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cholera

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cholera

introduction

  • an acute intestinal infection caused by ingestion of food or water contaminated with the bacterium Vibrio cholerae
  • 3–5 million cholera cases and 100 000–120 000 deaths worldwide due to cholera every year
  • 75% are asymptomatic and shed the bacteria via faeces for 10-14 days
  • incubation period is from less than one day to five days
  • most symptomatic cases have mild to moderate symptoms
  • in 20% of those who develop symptoms, particularly the malnourished or HIV / AIDS infected, an enterotoxin causes a copious, painless, watery diarrhoea that can quickly lead to severe dehydration and death within hours if treatment is not promptly given
    • most patients also develop vomiting
  • 80% of cases can be successfully treated with oral rehydration salts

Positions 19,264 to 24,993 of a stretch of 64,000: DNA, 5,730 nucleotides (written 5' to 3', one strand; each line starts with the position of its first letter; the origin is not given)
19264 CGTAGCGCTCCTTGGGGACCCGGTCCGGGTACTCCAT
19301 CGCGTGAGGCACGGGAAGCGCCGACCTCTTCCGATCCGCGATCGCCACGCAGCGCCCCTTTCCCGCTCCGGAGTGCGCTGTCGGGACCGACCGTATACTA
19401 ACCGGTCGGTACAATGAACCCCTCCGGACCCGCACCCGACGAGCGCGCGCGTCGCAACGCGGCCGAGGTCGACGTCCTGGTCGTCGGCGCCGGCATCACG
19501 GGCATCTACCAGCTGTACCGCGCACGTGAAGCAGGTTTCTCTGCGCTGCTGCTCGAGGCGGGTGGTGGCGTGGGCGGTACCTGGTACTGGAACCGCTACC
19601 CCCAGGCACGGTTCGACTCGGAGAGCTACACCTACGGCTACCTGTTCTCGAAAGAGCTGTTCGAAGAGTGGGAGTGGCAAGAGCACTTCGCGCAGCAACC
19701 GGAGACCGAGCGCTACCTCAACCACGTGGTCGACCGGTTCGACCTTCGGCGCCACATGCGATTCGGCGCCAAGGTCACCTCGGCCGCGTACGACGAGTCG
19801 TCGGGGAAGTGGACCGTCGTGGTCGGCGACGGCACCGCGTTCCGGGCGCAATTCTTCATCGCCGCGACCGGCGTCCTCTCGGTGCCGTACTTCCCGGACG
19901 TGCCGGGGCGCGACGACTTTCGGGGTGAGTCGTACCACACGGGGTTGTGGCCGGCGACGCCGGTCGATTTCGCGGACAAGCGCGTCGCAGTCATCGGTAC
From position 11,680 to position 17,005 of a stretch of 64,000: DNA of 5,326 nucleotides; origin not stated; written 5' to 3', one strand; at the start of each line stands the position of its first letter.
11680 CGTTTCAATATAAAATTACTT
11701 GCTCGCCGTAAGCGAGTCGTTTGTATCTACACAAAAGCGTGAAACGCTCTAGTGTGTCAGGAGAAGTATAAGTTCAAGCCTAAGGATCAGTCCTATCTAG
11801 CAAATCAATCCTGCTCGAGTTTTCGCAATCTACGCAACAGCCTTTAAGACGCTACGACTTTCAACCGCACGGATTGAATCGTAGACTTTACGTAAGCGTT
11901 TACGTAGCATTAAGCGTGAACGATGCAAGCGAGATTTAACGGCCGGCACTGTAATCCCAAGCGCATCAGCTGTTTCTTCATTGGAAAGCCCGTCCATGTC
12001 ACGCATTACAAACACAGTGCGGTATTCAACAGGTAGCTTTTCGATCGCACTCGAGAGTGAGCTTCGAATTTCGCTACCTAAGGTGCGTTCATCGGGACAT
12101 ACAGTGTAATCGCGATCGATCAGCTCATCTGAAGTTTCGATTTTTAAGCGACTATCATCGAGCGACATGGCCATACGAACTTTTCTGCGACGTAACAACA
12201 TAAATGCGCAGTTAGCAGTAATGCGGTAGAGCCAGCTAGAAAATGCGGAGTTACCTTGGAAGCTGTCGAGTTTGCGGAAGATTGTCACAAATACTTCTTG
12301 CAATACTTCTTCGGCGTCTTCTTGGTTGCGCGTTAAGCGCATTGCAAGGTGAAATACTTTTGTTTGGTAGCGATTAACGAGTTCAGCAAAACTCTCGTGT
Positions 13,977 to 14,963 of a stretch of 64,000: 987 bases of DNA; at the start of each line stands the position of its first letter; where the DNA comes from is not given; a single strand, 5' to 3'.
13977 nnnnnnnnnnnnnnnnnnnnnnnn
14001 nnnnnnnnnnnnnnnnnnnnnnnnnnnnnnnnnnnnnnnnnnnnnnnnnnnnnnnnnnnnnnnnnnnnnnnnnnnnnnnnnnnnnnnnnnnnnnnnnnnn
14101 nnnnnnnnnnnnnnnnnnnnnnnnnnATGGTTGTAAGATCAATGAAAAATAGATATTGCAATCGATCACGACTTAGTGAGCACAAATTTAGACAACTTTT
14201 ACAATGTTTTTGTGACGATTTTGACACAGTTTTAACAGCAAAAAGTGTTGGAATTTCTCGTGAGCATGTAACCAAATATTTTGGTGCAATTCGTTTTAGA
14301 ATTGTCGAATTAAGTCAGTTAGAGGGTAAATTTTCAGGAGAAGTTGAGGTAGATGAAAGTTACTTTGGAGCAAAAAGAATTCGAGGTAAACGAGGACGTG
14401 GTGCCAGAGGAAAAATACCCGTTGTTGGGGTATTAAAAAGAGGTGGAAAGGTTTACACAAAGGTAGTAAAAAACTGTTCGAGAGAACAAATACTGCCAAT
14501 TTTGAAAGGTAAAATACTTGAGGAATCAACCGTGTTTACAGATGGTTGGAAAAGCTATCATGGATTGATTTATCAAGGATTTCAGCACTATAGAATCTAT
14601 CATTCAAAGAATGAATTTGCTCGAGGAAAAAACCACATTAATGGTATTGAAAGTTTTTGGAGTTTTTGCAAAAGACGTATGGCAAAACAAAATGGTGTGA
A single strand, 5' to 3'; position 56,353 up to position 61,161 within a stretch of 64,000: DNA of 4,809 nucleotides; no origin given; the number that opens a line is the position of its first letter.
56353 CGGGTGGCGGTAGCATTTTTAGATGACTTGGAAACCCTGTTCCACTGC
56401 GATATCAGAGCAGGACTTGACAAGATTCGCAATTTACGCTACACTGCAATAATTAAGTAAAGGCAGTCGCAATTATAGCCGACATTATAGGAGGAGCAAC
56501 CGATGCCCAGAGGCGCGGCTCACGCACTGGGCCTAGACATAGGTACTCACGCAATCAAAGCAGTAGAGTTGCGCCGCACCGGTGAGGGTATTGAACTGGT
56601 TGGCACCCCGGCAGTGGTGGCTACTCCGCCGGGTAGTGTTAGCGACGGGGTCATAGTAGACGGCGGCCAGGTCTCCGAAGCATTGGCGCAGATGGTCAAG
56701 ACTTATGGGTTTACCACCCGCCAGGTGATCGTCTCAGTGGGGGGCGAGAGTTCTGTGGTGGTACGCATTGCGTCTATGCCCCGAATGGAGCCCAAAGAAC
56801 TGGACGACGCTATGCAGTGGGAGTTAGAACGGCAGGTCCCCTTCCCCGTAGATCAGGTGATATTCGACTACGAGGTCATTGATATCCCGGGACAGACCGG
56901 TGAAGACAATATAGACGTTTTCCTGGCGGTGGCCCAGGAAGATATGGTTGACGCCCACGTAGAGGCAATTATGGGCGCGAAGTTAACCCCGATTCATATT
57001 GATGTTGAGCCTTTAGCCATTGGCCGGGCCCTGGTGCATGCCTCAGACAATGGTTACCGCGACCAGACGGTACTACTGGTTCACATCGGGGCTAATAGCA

vaccination

  • oral killed vaccinations are available which lasts for up to 6 months and also reduces enterotoxigenic E.coli traveller's diarrhoea risk by 15% for ~ 3 months
  • it is only recommended to those at high risk
  • use of the parenteral cholera vaccine has never been recommended by WHO due to its low protective efficacy and the high occurrence of severe adverse reactions

pandemics

  • during the 19th century, cholera spread across the world from its original reservoir in the Ganges delta in India.
  • six subsequent pandemics killed millions of people across all continents
  • the current (seventh) pandemic started in South Asia in 1961, and reached Africa in 1971 and the Americas in 1991.
  • cholera is now endemic in many countries
  • Two serogroups of V. cholerae – O1 and O139 – cause outbreaks
    • V. cholerae O1 causes the majority of outbreaks, while O139 – first identified in Bangladesh in 1992 – is confined to South-East Asia
cholera.txt · Last modified: 2013/12/31 03:49 by gary1